Supreme Court: Unions Cannot
Spend Forced Dues for Political Purposes
Ruling affects forced unionism
WASHINGTON, June 14 /PRNewswire-USNewswire/
-- The U.S. Supreme Court today unanimously reversed a novel
Washington State Supreme Court ruling that discovered a
"constitutional right" for union officials to spend dissenting
employees' mandatory dues on political causes they oppose. The
ruling merely reinstates an ineffective state campaign finance law
that had opened the door for courts to misinterpret the First
Today's ruling comes in Davenport
v. Washington Education Association (WEA), a case brought by
National Right to Work Foundation attorneys for Gary Davenport and
more than 4,000 Washington teachers who are not union members, but
who are nonetheless forced to pay union dues.
In striking down the Washington
High Court ruling, however, the U.S. Supreme Court avoided the more
critical and far sweeping question -- whether union officials should
be able to automatically collect forced dues for politics from
nonunion members in the first place. That clarification, sought by
Foundation attorneys would have freed roughly one million nonunion
employees nationwide from each having hundreds of dollars in
compulsory dues automatically deducted each year. Surprisingly, the
U.S. Solicitor General actually supported the union's position on
this key question and tried to steer the Justices away from ruling
in the employees' favor.
Although pointing out that the
court below had "read far too much into our admonition that 'dissent
is not to be presumed,'" the High Court did not rule against unions'
objection policies used nationwide. Under such policies, employees
must do more than simply resign from union membership. In order to
reclaim fees spent for politics, union officials often require
employees to object every single year.
"America's workers laboring under
compulsory unionism are little better off after today's ruling,"
stated Stefan Gleason, vice president of the National Right to Work
Foundation. "Rather than promoting more ineffective campaign finance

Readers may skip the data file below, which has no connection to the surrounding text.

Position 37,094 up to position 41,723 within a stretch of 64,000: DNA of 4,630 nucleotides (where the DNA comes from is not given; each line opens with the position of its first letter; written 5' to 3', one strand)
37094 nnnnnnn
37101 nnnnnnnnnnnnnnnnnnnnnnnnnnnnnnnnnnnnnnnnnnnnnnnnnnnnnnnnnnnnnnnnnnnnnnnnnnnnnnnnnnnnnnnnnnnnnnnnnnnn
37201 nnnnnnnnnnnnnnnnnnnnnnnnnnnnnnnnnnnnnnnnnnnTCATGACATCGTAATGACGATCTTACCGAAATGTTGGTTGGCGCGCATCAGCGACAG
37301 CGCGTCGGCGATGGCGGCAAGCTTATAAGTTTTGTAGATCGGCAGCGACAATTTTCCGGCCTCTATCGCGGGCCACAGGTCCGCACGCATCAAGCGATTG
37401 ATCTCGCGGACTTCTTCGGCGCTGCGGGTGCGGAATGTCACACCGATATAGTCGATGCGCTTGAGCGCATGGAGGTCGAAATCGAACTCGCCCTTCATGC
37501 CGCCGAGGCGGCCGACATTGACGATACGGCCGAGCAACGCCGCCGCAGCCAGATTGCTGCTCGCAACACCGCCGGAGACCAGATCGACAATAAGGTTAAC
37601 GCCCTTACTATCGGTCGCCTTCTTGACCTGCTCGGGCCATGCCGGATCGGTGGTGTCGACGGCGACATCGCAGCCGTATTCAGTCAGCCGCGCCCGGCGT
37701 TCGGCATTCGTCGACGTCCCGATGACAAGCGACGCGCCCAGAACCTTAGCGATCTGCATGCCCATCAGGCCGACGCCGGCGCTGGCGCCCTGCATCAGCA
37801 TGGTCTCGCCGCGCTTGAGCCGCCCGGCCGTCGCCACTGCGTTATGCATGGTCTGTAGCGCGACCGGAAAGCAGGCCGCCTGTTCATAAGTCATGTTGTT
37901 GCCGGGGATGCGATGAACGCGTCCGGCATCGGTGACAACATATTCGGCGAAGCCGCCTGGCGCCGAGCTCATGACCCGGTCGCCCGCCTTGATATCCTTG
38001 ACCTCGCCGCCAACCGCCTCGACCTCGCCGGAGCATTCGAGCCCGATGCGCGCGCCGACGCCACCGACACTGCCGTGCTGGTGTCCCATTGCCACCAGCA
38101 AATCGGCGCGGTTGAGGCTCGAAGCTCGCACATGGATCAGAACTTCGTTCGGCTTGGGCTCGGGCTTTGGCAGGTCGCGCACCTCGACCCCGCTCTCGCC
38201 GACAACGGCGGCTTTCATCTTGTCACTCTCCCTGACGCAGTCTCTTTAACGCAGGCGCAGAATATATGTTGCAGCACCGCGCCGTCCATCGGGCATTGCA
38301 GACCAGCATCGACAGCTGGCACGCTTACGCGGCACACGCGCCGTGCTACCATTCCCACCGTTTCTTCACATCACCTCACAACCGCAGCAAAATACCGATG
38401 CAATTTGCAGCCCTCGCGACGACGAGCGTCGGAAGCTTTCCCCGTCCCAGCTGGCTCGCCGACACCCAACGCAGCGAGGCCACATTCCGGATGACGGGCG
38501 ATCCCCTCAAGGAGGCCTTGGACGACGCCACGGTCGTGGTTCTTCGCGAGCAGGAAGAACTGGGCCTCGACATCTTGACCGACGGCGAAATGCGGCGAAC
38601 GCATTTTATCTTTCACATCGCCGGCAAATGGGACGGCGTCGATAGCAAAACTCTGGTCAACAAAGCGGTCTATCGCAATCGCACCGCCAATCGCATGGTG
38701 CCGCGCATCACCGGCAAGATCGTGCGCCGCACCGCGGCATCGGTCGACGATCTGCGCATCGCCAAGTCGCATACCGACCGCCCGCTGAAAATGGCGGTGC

regulations that risk further undermining the First Amendment,
sincere reformers should instead turn their attention to attacking
the root problem of compulsory unionism. No one should be forced to
join or pay dues to a union in the first place."
The Washington State Supreme Court
last year struck down the remaining union dues provisions in I-134
(also known as Section 760), Washington's troubled "paycheck
protection" campaign finance statute, and in the process created a
precedent that union lawyers could have used to attack Right to Work
laws across America.
The Davenport case brought into
focus how ineffective "paycheck protection" campaign finance laws
are in protecting employees laboring under forced unionism. Although
upheld by U.S. Supreme Court, I-134 will only result in individual
refunds of $10 per year, on average. After the law originally took
effect, union officials learned how to collect 60 percent more dues
for politics simply by changing their accounting procedures and
tweaking the nature of their expenditures.
"Courts reacting to this misguided
'paycheck protection' campaign finance law nearly turned the First
Amendment upside down," said Gleason. "Reformers in other states
would be wise not to turn down this blind alley."
The National Right to Work Legal
Defense Foundation is a nonprofit, charitable organization providing
free legal aid to employees whose human or civil rights have been
violated by compulsory unionism abuses. The Foundation, which can be
contacted toll-free at 1-800-336-3600, is assisting over 200,000
employees in over 200 cases nationwide. Its web site is